In a skybox at the MCI Center, local political activists Jack McHale and Tim McKinney feasted on hot dogs, chicken wings and popcorn as their last meal before fasting. Their fast is a low-key protest in response to the Bush administration's immInent war with Iraq.
McHale of Burke looked at this level of protest as ample to get their message across.
"I feel this is the last thing we can do, the reason we do something, it's the right thing to do. We're middle-class Joes," he said.
McKinney was into the fast as well, which he and McHale are calling "The Pre-emptive Fast for Peace," a play on Bush's "pre-emptive" strike on Iraq.
"Both Jack and I understand there's a problem in the world, terrorism. I don't consider Iraq as that big a threat to the United States. We're [the country] ignoring the international community here. The only way it's going to stop is if middle class United States citizens have a groundswell against the war," he said.
McKinney is a former Burke resident, who now lives in Fairfax.
After the Wizards finished off the Indiana Pacers in double overtime on Saturday, Jan. 4, their fast began. They plan on continuing on a diet of juice and water until Super Bowl Sunday, Jan. 26. That was three weeks from the Feast of the Epiphany, a Catholic holy day. Ending on Super Bowl Sunday is just a coincidence.
"We thought it was a good day to start it," McHale said.
The two have experience with protesting but are from different points of the spectrum. McKinney is a decorated Vietnam veteran, while McHale is more on the pacifist side. While McKinney has a Purple Heart for wounds he received in Vietnam, McHale had an uplifting experience in January 1991, protesting Desert Storm.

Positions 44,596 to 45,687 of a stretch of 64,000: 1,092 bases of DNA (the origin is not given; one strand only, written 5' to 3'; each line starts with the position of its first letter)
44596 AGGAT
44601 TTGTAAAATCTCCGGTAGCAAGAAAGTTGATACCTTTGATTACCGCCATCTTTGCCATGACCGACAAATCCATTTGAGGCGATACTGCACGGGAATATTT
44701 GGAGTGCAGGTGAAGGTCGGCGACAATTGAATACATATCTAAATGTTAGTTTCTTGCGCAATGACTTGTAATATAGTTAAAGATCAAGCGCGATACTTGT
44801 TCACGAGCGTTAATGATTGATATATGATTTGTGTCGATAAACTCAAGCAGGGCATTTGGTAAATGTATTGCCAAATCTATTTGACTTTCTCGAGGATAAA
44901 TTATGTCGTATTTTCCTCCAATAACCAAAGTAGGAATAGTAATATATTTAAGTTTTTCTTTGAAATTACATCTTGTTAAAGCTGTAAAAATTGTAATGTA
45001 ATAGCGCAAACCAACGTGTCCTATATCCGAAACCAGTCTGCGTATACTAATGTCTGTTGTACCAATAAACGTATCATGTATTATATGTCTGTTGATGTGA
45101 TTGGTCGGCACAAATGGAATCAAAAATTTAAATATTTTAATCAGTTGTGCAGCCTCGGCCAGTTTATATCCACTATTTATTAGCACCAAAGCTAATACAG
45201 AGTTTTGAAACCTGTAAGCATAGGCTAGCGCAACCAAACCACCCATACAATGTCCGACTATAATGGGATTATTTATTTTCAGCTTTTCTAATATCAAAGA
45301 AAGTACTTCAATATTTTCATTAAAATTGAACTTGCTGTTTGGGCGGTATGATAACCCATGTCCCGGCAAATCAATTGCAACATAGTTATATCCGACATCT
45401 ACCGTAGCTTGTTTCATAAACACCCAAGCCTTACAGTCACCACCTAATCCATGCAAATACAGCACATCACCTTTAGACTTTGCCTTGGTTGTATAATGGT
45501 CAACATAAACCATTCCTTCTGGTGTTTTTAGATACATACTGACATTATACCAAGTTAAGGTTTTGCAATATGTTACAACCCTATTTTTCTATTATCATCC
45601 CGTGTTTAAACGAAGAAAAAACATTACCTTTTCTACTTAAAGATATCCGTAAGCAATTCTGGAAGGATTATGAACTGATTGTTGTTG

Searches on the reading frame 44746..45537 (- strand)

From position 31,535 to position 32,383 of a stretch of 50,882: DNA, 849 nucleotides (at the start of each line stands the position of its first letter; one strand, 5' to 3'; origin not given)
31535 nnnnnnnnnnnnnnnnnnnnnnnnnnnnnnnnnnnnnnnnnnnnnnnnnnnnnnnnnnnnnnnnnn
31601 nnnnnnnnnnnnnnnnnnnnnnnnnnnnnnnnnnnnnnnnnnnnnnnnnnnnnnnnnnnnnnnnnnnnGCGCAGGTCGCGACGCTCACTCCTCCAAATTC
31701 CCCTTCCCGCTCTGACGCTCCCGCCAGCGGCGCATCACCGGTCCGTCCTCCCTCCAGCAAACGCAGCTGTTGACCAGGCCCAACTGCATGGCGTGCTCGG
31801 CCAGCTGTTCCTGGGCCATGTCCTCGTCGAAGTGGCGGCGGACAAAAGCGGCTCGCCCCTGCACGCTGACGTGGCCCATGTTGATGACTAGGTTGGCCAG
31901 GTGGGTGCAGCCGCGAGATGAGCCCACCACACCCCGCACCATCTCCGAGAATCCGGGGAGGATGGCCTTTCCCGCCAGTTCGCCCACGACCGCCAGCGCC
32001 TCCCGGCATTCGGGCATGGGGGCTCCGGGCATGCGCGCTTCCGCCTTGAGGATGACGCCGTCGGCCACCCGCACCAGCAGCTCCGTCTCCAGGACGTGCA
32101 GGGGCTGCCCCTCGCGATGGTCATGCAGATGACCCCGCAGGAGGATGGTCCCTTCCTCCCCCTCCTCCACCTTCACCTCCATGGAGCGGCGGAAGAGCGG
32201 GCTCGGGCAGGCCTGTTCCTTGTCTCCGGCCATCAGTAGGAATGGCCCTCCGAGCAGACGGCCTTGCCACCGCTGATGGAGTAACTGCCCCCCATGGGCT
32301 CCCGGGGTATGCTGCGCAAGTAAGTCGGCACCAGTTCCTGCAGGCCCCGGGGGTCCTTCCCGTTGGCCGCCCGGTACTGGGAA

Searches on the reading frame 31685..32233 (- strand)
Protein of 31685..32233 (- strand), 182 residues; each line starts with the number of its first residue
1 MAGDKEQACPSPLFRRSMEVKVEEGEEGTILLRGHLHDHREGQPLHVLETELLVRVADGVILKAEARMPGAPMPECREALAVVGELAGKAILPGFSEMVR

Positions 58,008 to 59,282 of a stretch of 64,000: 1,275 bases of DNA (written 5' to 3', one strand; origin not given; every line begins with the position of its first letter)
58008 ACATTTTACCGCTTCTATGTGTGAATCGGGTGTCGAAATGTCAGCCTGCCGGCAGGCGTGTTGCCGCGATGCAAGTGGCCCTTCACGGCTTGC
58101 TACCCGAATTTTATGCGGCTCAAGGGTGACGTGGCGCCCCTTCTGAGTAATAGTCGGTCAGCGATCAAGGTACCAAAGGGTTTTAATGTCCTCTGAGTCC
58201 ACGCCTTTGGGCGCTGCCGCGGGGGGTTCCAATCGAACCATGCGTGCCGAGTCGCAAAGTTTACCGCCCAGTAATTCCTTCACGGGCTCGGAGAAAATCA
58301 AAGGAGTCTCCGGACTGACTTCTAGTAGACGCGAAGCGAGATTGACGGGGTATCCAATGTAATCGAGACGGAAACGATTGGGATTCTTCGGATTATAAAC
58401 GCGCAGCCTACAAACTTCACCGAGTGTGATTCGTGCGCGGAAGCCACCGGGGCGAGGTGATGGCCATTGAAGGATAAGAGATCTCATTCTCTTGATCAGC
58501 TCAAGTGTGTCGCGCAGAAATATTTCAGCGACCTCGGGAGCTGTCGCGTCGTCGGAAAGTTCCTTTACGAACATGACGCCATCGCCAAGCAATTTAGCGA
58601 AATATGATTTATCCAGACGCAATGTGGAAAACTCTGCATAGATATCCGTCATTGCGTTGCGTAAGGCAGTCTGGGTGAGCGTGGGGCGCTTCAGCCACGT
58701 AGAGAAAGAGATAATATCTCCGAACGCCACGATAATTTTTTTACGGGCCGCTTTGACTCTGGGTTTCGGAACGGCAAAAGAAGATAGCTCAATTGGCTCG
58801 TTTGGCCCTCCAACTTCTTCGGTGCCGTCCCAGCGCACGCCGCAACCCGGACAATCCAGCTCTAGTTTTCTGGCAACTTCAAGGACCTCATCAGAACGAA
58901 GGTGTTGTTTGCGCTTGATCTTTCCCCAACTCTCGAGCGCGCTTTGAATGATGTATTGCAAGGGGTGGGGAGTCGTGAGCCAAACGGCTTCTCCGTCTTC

"I did a civil disobedience and was arrested in front of the White House. I was found guilty, and the penalty was time served, which was about 12 hours. I felt I had to do something," McHale said.
McKinney was in favor of the military efforts against Al Qaeda and the Taliban but wasn't sold on the connection with Iraq.
"I wasn't against our response in Afghanistan. I just don't think the administration has made a case against Iraq," McKinney added.
MCKINNEY REMEMBERED the situation after he arrived in Vietnam. It wasn't a cross-section of people that were becoming casualties. He feels that when middle-class young men and women are sent to war, that may be the factor that will open people's eyes to the situation in Iraq
"When I got to Vietnam, I was there a couple months and I realized the people getting killed were poor people," he said
"Are we really defending democracy?" he asked himself.
Both fasted before as protest in 2000 to exemplify the need to close down the School for Americas in Fort Benning, Ga., which is now called the "Western Hemisphere Institute for Security." That fasting period was only for 16 days, and they felt the five extra days is no big deal. They survived on juice and water then, and they intend to do it again. McHale lost about 25 pounds the previous time.